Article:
The level of work that high achieving kids have to do is harder than my childhood. 

Supplemental education is the answer for families with children in underperforming schools.  The extra 20-30 hours of school work per week (approx. 800 hours / year) enhances standard performance during the school year and good 4-12 week programs in the summer multiply the effect.

Due to supplemental programs, in fourth grade, I was doing 8th grade work.  In eighth grade, I did 1st year college assignments.  When I started college and enrolled for graduate work, I was easily six years ahead of my peers.

Doing the same work for my fourth grader (CLDE-status), he is approximately two years ahead academically, despite attending four different schools.  We begin the real acceleration process this summer.  My two-year-old is already midway through standard kindergarten preparation.

The same principle applies in my university classrooms -- my seniors have been doing masters/early doctoral work for the last decade.  My sophomores/juniors do early graduate work.  My first years (and accelerated juniors/seniors in high school) are doing 3rd/4th year university curricula from c. 2005.

Yet I definitely see that most educators remain trapped in their own preparation and fear of appearing incompetent, so they stick with outdated data, methods, and assessments.  Sadly, even most of the professional development events I attend with engaged/motivated instructors fail to teach them how to accelerate student learning.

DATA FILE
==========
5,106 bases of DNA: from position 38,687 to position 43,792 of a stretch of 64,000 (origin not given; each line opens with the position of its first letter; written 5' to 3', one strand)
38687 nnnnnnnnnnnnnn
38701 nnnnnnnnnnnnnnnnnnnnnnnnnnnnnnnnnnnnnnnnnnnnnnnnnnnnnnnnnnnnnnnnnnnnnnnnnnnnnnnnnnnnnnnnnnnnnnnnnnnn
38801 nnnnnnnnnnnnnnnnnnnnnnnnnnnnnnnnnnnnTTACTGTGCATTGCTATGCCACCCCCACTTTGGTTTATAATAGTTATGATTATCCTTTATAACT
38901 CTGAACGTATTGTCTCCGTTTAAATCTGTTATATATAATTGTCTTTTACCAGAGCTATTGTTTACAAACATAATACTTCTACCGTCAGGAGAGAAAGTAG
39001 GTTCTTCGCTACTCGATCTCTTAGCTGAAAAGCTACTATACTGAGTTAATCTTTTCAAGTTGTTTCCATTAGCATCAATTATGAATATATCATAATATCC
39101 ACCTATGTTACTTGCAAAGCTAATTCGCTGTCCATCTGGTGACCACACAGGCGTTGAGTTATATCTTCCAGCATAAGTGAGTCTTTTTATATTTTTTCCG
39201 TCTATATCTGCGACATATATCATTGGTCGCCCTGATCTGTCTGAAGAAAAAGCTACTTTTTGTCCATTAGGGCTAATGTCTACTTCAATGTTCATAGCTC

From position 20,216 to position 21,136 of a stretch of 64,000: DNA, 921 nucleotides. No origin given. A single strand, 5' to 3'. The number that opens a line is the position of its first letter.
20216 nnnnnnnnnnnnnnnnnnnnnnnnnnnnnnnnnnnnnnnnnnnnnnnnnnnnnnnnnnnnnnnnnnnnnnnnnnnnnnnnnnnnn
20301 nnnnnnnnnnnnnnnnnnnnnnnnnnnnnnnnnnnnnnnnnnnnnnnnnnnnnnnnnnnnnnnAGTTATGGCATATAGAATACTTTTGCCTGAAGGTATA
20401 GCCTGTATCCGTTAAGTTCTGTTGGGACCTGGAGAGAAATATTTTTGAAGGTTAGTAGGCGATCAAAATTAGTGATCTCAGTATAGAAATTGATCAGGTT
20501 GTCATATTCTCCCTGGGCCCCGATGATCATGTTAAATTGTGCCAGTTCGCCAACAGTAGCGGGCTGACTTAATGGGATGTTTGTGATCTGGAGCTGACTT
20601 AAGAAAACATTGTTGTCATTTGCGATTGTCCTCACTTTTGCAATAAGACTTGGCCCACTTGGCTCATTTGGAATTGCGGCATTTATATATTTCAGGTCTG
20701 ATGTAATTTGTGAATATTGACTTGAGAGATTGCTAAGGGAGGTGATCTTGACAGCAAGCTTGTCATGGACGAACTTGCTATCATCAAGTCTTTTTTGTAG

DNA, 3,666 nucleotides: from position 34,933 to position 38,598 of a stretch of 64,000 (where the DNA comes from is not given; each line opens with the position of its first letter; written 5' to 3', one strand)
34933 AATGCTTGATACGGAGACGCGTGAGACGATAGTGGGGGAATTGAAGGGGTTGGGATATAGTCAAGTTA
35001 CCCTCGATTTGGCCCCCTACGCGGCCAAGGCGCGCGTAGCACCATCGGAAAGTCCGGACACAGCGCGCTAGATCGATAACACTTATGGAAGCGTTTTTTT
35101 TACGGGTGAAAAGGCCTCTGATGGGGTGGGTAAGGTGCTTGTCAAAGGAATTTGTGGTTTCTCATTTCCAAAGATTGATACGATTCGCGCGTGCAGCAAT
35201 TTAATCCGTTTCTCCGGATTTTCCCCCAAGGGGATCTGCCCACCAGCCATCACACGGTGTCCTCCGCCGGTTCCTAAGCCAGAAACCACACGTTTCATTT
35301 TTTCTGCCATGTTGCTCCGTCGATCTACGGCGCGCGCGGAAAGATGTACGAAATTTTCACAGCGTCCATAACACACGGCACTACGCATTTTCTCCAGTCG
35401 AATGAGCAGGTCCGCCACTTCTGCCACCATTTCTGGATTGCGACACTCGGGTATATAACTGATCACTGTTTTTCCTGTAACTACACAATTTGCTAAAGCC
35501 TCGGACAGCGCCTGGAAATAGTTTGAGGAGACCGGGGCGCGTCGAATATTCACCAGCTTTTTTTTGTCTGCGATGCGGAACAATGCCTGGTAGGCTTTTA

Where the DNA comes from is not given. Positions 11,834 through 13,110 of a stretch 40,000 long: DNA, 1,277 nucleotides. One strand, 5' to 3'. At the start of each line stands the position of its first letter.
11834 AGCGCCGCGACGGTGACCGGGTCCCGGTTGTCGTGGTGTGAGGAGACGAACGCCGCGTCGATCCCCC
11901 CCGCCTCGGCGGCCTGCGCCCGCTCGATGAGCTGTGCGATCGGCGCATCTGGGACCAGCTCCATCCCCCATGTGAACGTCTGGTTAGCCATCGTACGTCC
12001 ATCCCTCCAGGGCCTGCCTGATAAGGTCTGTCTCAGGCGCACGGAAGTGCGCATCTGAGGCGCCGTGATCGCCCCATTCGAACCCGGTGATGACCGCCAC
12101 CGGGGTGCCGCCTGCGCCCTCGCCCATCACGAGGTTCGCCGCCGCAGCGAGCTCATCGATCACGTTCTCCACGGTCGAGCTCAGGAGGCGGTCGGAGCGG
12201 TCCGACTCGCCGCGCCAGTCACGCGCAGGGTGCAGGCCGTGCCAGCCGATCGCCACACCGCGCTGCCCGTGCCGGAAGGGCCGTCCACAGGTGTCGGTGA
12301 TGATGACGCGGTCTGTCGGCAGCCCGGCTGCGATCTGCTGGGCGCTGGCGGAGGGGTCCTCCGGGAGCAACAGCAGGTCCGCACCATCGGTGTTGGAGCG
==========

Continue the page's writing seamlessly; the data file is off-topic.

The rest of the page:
I've had to start designing and selling whole seminars on this topic.  The next one (6 seats left) is in early August in Princeton, NJ.  If you know anyone who might be interested, just let me know.
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Offline Maxine Shaw

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Re: What teachers really want to tell parents
« Reply #24 on: June 08, 2013, 05:00:32 pm »
Yet I definitely see that most educators remain trapped in their own preparation and fear of appearing incompetent, so they stick with outdated data, methods, and assessments.  Sadly, even most of the professional development events I attend with engaged/motivated instructors fail to teach them how to accelerate student learning.

Pretty sure that falls in the laps of the administrators, not the teachers. If the administration wants you to teach Bink Says Boo, your ass damn well better be teaching Bink Says Boo. If you get busted teaching Bink Says Boo-Boo, you're humped. I'm speaking from personal experience here. There is no accelerated student learning - and there sure as hell isn't any in Texas, where every class has to be on the same unit every week, and is not allowed to stay behind to go over the material again, nor jump ahead.
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Offline Curtis Metcalf

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Re: What teachers really want to tell parents
« Reply #25 on: June 11, 2013, 08:39:58 am »
As a dad with young kids, here's my take on it. 

The bar is rising for kids to compete. 

The level of work that high achieving kids have to do is harder than my childhood. 

I have no idea how any kid in an average school competes unless he or she is just exceptional.